MPs have been warned people from disadvantaged backgrounds may suffer if the Government pushes ahead with plans to digitise the benefits system.

Over 70 organisations representing councils, charities, trade unions, business groups and housing organisations have raised concerns about the move, which will see benefit claimants access the new universal credit system via the web.

They say millions who have never used the internet or have poor IT skills will be adversely affected by the online push.

Some have also raised concerns that the computer systems required might not be sufficiently robust or ready in time for next year's launch.

The organisations have submitted more than 500 pages of written evidence to the House of Commons Work and Pensions Committee, which has been seen by BBC Radio 4's The World This Weekend.

A testimony from community charity Citizens Advice says: "The new universal credit system risks causing difficulties to the 8.5 million people who have never used the internet and a further 14.5 million who have virtually no ICT skills."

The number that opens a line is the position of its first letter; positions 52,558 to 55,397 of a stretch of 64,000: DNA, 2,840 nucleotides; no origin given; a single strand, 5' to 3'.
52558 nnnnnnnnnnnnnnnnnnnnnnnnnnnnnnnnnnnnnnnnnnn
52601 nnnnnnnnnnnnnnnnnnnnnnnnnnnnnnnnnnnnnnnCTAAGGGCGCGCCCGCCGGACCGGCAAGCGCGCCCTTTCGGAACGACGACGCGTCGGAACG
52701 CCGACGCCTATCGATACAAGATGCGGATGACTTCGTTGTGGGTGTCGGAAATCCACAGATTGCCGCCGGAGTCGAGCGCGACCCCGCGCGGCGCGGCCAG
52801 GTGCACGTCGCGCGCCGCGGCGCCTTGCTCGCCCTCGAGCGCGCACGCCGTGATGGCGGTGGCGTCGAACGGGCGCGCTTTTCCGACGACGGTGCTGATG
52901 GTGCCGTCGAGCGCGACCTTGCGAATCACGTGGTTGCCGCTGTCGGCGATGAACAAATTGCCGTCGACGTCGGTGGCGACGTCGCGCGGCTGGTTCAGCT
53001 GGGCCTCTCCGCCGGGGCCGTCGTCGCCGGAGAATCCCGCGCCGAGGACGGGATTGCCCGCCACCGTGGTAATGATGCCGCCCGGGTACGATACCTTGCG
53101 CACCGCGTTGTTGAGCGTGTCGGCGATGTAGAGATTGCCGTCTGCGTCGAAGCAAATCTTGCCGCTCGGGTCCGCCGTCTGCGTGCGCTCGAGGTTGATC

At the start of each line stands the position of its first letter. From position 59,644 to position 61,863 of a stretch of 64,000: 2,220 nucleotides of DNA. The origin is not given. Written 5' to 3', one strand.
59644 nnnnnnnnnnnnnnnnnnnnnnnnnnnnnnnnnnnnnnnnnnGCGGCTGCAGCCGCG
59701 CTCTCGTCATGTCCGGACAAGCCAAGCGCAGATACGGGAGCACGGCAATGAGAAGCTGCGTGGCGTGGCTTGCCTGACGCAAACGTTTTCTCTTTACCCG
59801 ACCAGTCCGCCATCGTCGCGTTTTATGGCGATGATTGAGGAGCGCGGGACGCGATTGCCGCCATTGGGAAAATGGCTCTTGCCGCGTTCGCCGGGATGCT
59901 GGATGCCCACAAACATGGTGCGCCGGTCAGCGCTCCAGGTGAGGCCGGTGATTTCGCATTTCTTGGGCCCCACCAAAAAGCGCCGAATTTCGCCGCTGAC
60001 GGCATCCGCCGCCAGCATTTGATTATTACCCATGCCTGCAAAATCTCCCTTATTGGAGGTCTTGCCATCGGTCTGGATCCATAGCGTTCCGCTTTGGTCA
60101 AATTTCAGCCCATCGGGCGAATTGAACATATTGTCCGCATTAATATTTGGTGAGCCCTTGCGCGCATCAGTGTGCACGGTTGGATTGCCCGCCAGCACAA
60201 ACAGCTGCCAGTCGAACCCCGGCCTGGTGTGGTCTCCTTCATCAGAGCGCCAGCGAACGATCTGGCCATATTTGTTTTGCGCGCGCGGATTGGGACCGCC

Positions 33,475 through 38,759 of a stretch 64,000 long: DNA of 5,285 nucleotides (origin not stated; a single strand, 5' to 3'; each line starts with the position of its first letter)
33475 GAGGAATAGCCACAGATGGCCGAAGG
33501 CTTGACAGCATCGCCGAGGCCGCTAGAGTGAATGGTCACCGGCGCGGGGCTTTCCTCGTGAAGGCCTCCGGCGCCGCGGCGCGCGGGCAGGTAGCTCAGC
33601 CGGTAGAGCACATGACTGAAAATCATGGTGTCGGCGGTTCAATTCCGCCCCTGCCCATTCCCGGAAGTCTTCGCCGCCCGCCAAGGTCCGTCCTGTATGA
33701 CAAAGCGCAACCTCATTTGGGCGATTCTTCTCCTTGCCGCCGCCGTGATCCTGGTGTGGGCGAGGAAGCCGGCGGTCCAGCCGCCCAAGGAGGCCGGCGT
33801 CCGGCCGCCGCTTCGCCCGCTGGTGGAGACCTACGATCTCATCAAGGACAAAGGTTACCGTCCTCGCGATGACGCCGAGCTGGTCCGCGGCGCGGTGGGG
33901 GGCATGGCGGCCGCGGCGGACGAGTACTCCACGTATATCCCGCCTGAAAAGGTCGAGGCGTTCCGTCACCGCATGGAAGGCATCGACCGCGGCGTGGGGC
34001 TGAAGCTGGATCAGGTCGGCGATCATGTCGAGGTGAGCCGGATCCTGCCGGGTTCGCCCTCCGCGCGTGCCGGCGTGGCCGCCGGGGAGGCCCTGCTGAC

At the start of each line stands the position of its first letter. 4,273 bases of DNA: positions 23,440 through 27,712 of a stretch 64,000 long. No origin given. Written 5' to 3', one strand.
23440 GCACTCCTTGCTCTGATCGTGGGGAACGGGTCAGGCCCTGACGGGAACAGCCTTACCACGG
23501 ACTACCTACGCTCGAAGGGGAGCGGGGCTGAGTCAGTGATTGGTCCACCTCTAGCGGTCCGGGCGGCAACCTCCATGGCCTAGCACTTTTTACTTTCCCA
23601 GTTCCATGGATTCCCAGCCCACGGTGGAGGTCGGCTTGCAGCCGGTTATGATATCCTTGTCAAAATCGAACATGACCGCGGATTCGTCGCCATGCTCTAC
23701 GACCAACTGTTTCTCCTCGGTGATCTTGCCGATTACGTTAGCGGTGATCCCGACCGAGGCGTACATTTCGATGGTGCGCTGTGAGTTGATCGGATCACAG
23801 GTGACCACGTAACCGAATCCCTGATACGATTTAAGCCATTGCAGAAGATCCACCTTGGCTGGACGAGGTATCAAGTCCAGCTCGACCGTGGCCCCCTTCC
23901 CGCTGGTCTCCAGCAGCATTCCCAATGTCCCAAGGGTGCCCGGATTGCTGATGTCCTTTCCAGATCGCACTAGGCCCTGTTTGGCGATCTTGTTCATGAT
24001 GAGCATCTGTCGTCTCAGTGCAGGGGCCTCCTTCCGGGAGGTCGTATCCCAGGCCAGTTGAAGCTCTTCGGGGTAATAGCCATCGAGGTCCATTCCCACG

The written evidence also raises fears that paying universal credit monthly and to just one person per household could "upset the family dynamic".

Online benefits

The Government has defended the reforms, which are being rolled out in October 2013 and will see the current five work-based benefits consolidated with just one universal credit.

In its own submission to MPs, the Department for Work and Pensions says rigorous testing of the computer system is already under way.

It adds managing universal credit online saves money and that most jobs now require computer skills.

Those who struggle to use the online system will have access to face-to-face help and telephone assistance, ministers have said.

An aide to George Osborne insists the Chancellor remains "fully behind" the reforms and says reports claiming the Treasury is seeking to block or scale back universal credit are untrue.

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